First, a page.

Hon Hai also missed analyst estimates in its gross margin and operating profit margin figures. Full fiscal year net income was NT$138.7bn, down for the first time since 2008, and profits were hit in the second half of the year, largely because of the delayed iPhone X shipments.

Hon Hai gets more than half its revenue from Apple, but  – though electronics manufacturing is still the heart of the business – it has diversified through a series of investments and acquisitions, and is now looking to invest heavily in new areas like 5G.

The company is also looking to mount an IPO, in China, of its Foxconn Industrial Internet (FII) subsidiary, which offers cloud services and smart manufacturing. The value of this unit could be US$43bn, compared with Hon Hai’s US$56bn.

That could make the company a powerhouse in emerging technologies, including 5G.
FII aims to use the proceeds of the IPO to support CNY27.3bn ($4.3bn) of investment in hi-tech projects. In particular, one public, the division is looking to fund eight new technology projects, according to its IPO prospectus on the China Securities Regulatory Commission website.

Two of the projects would enhance the core business, focusing on artificial intelligence in manufacturing and intelligent manufacturing capacity. However, others are more general – 5G, IoT, Industrial Internet, advanced data centers, cloud computing, and communications and cloud service equipment.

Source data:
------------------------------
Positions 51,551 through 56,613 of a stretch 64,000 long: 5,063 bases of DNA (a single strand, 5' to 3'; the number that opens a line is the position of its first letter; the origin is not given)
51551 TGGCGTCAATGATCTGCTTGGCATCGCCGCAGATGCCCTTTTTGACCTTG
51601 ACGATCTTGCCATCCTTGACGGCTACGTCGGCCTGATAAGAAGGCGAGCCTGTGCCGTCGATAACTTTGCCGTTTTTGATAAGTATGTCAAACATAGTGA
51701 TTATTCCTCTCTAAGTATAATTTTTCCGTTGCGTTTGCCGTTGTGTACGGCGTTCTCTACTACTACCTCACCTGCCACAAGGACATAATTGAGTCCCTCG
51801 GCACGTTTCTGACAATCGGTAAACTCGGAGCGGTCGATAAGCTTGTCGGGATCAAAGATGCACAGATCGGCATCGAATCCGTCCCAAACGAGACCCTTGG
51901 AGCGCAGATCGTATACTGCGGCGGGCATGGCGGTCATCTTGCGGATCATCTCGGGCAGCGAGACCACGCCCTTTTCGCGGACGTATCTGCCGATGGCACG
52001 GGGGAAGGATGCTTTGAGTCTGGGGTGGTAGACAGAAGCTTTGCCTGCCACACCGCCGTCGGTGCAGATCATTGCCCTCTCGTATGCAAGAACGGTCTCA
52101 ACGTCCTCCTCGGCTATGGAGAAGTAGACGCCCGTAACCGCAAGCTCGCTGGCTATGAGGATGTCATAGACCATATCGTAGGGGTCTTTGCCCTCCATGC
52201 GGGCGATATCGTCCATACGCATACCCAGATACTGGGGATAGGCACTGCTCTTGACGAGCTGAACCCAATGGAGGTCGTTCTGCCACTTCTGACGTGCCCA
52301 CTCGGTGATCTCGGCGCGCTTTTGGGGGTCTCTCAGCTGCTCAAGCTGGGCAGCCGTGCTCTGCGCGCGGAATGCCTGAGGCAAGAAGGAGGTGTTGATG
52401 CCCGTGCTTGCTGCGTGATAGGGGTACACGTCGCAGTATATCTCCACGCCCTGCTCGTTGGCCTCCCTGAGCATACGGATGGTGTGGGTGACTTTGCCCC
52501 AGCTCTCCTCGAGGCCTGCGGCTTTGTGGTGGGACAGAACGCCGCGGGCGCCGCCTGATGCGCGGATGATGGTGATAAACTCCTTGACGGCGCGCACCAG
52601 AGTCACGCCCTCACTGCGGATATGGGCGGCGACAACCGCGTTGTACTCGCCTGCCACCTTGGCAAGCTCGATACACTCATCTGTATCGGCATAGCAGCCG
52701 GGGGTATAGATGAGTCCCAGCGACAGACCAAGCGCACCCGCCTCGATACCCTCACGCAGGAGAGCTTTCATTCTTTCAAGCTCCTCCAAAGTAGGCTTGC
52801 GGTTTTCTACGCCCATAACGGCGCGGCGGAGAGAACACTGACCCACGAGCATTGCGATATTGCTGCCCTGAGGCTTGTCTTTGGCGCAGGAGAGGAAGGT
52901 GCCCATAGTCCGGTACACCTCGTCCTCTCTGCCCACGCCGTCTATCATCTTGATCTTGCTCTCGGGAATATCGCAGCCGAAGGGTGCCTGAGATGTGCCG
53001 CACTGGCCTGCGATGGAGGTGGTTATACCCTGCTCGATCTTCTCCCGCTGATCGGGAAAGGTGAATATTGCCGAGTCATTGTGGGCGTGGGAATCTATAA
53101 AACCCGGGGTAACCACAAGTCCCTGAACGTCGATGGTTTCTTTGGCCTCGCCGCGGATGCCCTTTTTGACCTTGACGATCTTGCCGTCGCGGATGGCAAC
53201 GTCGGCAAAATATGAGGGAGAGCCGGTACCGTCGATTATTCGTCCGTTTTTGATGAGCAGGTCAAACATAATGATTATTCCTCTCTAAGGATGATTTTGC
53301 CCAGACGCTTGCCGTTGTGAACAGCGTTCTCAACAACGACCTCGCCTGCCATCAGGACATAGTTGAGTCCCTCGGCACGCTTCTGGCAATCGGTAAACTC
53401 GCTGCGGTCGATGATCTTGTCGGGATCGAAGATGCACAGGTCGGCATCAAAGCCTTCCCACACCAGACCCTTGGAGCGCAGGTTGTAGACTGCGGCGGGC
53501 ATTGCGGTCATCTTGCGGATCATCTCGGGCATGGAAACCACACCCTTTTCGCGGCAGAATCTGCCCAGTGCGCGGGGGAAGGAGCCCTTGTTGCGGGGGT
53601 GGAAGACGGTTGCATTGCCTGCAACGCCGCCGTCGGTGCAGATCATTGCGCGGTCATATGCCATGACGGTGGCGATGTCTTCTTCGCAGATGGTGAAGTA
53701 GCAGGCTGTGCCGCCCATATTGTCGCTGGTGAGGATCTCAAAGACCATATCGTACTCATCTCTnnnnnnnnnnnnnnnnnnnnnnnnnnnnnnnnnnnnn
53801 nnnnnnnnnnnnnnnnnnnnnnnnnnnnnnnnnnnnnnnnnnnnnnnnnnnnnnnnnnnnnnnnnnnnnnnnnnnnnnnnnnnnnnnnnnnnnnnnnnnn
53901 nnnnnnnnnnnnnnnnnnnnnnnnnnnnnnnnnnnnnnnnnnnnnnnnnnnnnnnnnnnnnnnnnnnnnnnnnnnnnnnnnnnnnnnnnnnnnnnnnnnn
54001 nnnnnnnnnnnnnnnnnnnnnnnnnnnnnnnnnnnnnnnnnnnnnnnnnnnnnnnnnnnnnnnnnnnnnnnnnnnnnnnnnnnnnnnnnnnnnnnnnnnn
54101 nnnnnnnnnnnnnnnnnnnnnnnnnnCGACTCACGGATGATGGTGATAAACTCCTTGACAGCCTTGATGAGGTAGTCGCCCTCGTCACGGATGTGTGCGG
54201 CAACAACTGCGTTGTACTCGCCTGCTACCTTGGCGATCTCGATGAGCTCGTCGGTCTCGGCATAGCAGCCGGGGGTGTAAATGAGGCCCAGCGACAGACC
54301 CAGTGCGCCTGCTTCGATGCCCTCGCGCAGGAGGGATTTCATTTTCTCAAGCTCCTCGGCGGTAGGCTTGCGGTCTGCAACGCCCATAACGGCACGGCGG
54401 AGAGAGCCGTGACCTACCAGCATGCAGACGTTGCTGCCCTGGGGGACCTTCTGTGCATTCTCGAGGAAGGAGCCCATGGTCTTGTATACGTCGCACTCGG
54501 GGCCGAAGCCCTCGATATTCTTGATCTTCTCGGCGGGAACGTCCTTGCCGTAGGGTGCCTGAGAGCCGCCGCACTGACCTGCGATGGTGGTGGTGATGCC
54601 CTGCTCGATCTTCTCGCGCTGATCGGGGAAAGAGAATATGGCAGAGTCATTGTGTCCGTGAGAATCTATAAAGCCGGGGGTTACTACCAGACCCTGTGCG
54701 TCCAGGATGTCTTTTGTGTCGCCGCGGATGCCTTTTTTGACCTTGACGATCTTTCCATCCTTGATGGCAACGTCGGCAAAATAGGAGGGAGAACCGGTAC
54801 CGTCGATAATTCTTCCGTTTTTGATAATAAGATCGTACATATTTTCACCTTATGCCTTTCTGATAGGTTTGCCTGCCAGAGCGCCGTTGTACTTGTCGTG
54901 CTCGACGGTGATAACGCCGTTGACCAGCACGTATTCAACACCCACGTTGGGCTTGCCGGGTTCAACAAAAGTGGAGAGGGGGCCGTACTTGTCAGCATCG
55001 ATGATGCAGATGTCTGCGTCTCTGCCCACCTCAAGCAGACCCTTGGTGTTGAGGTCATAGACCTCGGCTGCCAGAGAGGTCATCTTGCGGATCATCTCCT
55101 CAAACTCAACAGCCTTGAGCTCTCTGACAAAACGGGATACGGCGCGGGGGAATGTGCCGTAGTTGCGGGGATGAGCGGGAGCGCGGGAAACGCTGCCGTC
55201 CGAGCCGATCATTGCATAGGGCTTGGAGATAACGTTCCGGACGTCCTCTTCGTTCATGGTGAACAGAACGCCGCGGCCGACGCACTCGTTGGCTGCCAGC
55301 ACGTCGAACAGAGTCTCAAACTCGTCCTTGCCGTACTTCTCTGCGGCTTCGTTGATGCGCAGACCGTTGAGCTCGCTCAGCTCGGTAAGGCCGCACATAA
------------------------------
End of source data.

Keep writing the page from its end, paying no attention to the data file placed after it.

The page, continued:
These could be harnessed commercially in various ways – for intellectual property licensing, or to accelerate Foxconn’s recent moves to become a designer of technology, not just a manufacturer of it.

Those moves have included the launch of a tablet based on Nokia reference designs and a new partnership with cinema company RED to work on smaller, cheaper professional quality 8K cameras.

But Foxconn has also been attempting to take full control of some of the components it uses in its manufacturing, such as screens and memory chips, which would give it an enhanced position in the value chain and better control over supplies and margins. It acquired Sharp and attempted to buy Toshiba’s memory chip division last year; and it is building a $10bn display factory in the US.

Its new projects would give it a bigger play in advanced technology at the R&D stage and enhance its role still further. Foxconn said it will support the projects with bank loans if share proceeds aren’t sufficient. The company is looking for something more than assets to bolster its core business. It wants to be a technology powerhouse – hence why, a year ago, it invested US$600m to buy a 54.5% share of Softbank Asia Capital, the regional technology investment fund run by the Japanese operator.

Foxconn said at the time that the fund would blend “SoftBank’s investment expertise” with its own “leadership in advanced manufacturing and technology services” and global presence. It added: “The establishment of this joint venture is in line with Foxconn’s overall investment strategy and will enable the company to explore and tap new investment opportunities that will drive Foxconn’s sustainable business development.”

Foxconn is also an investor in the far larger investment vehicle, Vision Fund, set up by Softbank and its chairman Masayoshi Son, which has raised $93bn so far and, according to Softbank’s latest financial reports, has already deployed one-third of that capital.
Foxconn may not be in that league but it has been making bold moves itself, epitomized by the acquisition of Sharp, the largest overseas investment ever made in a Japanese company.